Charles Clark Lincoln attended the Marion High School until he was seventeen years old, at which time he entered the employ of Look & -Lincoln and learned the business from the bottom up. Going on the road, he represented it as a traveling salesman for ten years, his territory including all of the southern states. Mr. Lincoln was then placed in charge of the extensive lumber interests of the company, and still looks after them. After the death of the founder the business was incorporated, under the same name of Look & Lincoln, and Mr. Lincoln was made president, and still holds that office. In 1912 he bought the old Virginia Table Works, and incorporated this concern under the style of the Virginia Table Company, and for ten years was engaged in manuficturing dining tables, but since then, has been engaged in manufacturing dining room suites. When he bought this factory for $18,000 there were a number of business men who thought the venture would, be a failure. Today the company is capitalized, at $1,000,000, and is producing annually $2,000,000 worth of dining room suites, this wonderful expansion, under his able management, justifying his good judgment. Employment is given to 500 persons, and the factory and offices are in the center of Marion, one block south of Main Street. A born organizer and executive, Mr. Lincoln organized the Furniture Manufacturing Company, and is now building a $500,000 factory at Bristol, Virginia. Look & Lincoln, as above stated, was originally established to manufacture plows, but the product is now bedroom suites, and this factory is on the north side of Main Street at Marion, and employment is given by it to 100 persons. Mr. Lincoln is also very prominent in the Sugar Grove Lumber Company, of which he is president. From the above it is easy to see that Mr. Lincoln is one of the largest employers of labor in Smyth County. He owns a very fine residence one and one-half miles east of Marion, surrounded. by fifteen acres of valuable land. It is built of stone and will be completed about 1924, and is beyond any question the most magnificent home in Southwestern Virginia. Mr. Lincoln is a large property owner, owning sixty dwellings at Marion and farms in Smyth County aggregating more than 14,000 acres, and has large timber and mineral land holdings in Smyth, Grayson, Bland and Tazewell counties. Mr. Lincoln is a republican, but, although he always takes a deep interest in the success of his party, he does not participate very actively in politics. The Royal Oak Presbyterian Church of Marion holds his membership, and he is a deacon of the church.

On November 23, 1893, Mr. Lincoln married, at Independence, Virginia, Miss Laura M. Dickey, a daughter of Hon. John M. Dickey, now deceased, who for many years was one of the most distinguished men of Grayson County which he represented in the House of Delegates. He was by vocation a farmer, and he made a success of that calling. Mrs. Lincoln was educated in the Virginia Intermont College at Glade Springs, Virginia. Mr. and Mrs. Lincoln have two sons Charles C., who was born in 1900; and John Dickey, who was born in 1903, and is a student of Cornell University. Charles C. Lincoln, Junior, was graduated from the Mercersburg, Pennsylvania, Academy and afterwards attended Lafayette College for two years. When only eighteen years old he enlisted for service during the World war, and was in the Soldiers Army Training Camp at Lafayette College, and was ready to go to the aviation field in Texas when the armistice was declared. He is residing with his parents and is vice president of the Virginia Table Company, vice president of the Lincoln Furniture Manufacturing Company, and vice president of the Sugar Grove Lumber Company. A man possessing great civic pride, Mr. Lincoln of this notice has always operated for the continued development of his home city, and of late years has worked to some extent through the medium of the Kiwanis Club, of which he is now president. He is a man of great energy and force of character, and whenever he undertakes anything he is not satisfied until he carries it through to a successful completion. Such men are bound to prosper no matter in which field they may see fit to labor, but Mr. Lincoln undoubtedly has selected one for which he is admirably adapted, and the industrial interests of Smyth County have benefited accordingly.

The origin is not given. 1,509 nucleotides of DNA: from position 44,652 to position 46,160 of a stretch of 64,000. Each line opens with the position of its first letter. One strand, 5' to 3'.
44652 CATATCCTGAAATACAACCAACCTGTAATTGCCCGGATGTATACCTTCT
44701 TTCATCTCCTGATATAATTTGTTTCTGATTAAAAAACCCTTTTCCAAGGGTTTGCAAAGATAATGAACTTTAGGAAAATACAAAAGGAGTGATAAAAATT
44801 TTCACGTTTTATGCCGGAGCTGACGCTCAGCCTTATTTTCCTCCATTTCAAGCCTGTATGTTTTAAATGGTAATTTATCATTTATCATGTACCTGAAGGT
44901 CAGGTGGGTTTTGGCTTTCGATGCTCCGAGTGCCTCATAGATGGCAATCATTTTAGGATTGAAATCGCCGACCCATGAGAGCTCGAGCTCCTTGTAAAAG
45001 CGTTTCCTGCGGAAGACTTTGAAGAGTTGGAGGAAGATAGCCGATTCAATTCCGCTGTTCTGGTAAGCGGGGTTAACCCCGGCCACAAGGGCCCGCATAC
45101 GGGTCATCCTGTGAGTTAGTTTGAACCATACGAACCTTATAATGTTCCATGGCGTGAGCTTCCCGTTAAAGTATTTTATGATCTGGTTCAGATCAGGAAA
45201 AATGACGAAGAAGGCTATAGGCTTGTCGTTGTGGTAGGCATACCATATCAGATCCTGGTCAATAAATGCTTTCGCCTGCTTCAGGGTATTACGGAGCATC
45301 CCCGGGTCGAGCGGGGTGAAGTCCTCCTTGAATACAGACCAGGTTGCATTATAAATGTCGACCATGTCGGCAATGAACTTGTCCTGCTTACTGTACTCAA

Source: Virginia and Virginians, pp. 286-287.